For well over a year, most people had limited contact with others due to periods of lockdown and safety restrictions as we have tried to prevent the Coronavirus from spreading. For some, it’s been incredibly difficult, while other people got used to it and quite liked it. As the restrictions have been eased, it’s been possible to reconnect with friends and family members. However, If you have ADHD combined with Social Anxiety Disorder, the idea of reuniting with people could be very nerve-wracking. Here are some tips to help you:

Take your time

Change is always challenging for ADHD adults and shouldn’t be rushed. Just because you can meet up with people again, doesn’t mean you should. Maybe try seeing just one person at a time to start with. Take it slowly and don’t be afraid to tell people you don’t want to rush into anything. They will understand. Remember that you don’t have to see anybody in an enclosed space either if this makes you uncomfortable.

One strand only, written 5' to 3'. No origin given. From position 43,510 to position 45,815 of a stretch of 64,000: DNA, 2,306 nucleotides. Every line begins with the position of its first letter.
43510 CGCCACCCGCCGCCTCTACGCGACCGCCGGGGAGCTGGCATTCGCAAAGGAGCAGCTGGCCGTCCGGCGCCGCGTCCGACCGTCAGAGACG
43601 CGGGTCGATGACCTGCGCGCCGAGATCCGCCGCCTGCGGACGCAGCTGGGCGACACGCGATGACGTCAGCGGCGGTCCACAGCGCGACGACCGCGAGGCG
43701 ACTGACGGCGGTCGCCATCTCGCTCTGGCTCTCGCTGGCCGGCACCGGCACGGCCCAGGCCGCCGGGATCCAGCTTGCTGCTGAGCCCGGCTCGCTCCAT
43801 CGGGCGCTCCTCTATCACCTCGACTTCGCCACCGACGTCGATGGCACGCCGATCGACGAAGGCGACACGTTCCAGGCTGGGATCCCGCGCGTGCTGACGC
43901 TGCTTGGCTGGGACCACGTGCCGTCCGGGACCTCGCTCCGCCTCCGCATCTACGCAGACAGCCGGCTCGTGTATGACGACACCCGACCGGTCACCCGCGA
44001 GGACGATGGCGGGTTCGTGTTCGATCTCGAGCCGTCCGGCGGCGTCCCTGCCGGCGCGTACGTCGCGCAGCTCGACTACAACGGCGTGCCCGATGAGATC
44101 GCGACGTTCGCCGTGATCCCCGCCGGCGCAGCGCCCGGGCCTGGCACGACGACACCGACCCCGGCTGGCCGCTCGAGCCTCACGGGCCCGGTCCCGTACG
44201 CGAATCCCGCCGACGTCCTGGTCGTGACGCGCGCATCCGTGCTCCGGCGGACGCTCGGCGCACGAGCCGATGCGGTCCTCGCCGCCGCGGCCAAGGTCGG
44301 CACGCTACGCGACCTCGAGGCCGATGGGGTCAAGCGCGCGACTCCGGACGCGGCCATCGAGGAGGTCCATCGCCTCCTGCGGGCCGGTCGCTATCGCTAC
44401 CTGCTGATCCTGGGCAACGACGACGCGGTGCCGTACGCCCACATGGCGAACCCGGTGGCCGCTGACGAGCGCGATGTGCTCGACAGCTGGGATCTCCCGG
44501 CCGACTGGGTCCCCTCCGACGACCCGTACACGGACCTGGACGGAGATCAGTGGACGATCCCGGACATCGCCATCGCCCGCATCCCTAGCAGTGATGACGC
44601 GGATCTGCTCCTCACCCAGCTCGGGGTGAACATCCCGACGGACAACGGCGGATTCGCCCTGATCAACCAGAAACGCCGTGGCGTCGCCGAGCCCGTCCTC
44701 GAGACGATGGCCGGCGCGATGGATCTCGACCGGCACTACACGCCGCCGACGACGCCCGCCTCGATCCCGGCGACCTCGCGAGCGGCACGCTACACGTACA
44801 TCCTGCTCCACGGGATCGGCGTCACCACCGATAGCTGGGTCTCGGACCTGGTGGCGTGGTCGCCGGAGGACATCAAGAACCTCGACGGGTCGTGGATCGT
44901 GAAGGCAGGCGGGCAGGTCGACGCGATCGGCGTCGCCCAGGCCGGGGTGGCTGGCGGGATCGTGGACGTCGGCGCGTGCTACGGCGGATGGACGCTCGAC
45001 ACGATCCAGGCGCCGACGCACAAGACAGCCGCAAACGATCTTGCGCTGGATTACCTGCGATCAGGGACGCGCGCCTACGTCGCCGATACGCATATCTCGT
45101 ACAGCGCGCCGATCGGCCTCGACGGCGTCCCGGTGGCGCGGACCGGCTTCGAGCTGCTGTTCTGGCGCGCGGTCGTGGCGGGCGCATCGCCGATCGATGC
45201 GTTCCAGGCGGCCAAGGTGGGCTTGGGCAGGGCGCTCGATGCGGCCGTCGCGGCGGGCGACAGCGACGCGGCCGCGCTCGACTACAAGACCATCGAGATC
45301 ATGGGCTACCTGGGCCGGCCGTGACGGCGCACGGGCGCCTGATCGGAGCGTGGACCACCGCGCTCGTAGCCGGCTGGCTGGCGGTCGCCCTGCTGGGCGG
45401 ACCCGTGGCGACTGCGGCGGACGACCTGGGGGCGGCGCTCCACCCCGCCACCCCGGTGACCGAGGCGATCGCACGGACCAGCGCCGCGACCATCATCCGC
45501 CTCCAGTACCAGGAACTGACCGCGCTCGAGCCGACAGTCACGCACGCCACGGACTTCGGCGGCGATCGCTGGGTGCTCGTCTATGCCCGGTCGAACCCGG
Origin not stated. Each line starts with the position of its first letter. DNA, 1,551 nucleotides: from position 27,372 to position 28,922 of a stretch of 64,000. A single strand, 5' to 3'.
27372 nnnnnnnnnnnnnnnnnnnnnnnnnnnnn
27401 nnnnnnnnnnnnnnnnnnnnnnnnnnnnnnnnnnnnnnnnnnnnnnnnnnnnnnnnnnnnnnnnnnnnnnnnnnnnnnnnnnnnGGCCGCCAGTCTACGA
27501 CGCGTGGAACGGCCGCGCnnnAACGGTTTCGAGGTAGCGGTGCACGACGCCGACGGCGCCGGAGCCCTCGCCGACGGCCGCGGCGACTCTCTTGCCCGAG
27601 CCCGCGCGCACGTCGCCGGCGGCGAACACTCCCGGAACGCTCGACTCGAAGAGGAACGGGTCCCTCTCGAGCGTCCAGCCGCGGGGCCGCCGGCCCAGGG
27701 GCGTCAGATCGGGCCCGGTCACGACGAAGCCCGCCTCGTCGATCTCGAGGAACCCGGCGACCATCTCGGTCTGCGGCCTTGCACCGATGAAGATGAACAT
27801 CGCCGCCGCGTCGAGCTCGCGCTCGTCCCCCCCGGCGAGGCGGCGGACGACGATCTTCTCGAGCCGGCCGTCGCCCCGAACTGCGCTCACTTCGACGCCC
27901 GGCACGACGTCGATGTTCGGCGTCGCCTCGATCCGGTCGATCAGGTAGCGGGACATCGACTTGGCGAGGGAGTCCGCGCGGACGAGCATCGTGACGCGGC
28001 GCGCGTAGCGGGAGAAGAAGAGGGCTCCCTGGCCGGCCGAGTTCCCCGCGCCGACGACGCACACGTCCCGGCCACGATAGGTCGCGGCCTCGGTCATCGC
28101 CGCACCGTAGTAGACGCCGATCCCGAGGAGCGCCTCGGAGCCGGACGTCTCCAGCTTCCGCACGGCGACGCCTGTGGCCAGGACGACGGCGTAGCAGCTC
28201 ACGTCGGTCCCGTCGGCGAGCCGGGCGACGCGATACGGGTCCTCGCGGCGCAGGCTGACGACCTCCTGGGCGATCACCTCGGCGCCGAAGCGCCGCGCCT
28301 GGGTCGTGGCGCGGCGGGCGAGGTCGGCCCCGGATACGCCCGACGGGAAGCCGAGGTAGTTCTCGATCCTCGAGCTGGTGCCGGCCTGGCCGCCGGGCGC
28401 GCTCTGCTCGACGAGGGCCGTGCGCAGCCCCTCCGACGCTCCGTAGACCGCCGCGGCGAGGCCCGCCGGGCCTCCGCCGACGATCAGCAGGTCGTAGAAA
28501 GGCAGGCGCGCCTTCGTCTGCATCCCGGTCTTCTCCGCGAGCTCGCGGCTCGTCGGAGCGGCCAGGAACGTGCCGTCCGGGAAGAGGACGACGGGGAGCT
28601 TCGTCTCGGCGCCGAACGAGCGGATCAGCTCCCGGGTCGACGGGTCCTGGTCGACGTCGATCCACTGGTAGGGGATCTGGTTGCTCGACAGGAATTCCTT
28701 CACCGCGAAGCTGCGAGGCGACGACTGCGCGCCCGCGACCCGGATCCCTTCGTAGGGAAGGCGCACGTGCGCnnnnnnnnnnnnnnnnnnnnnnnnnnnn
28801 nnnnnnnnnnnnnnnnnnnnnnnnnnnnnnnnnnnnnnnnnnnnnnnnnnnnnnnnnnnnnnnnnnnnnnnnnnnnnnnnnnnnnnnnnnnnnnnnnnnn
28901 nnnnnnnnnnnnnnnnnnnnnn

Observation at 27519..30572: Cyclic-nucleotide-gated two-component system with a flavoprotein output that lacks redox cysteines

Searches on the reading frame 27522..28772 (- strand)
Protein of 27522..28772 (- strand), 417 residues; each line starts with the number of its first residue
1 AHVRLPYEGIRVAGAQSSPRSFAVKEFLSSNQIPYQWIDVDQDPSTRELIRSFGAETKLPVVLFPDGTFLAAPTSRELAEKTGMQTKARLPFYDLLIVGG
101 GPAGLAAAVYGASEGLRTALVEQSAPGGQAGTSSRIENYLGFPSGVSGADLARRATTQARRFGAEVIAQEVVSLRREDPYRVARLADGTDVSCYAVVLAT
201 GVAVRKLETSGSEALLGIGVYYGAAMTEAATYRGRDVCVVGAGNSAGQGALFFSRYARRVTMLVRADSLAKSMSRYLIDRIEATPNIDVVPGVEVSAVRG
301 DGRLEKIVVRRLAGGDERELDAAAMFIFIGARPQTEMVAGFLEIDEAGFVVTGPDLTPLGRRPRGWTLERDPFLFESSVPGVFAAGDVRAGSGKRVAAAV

Don’t compare yourself to others

It’s easy to look at social media and assume that everyone else is thriving. Here’s a reality check – they’re not. Sometimes we need to remind ourselves that how people present themselves online is how they would like to be perceived. Photos show mere moments of a person’s life and don’t tell you what’s really going on behind closed doors. The last 18 months have been incredibly up and down for everyone, so don’t compare your life to how you think someone else’s life is.

Continue to take precautions

Wearing a facemask is no longer compulsory in most places, but if it lessens your anxiety, then there’s no reason why you can’t continue to wear one. You can also keep using hand sanitiser, take regular Covid tests and avoid busy places. Whatever you feel comfortable with is okay.

Don’t compare now to the past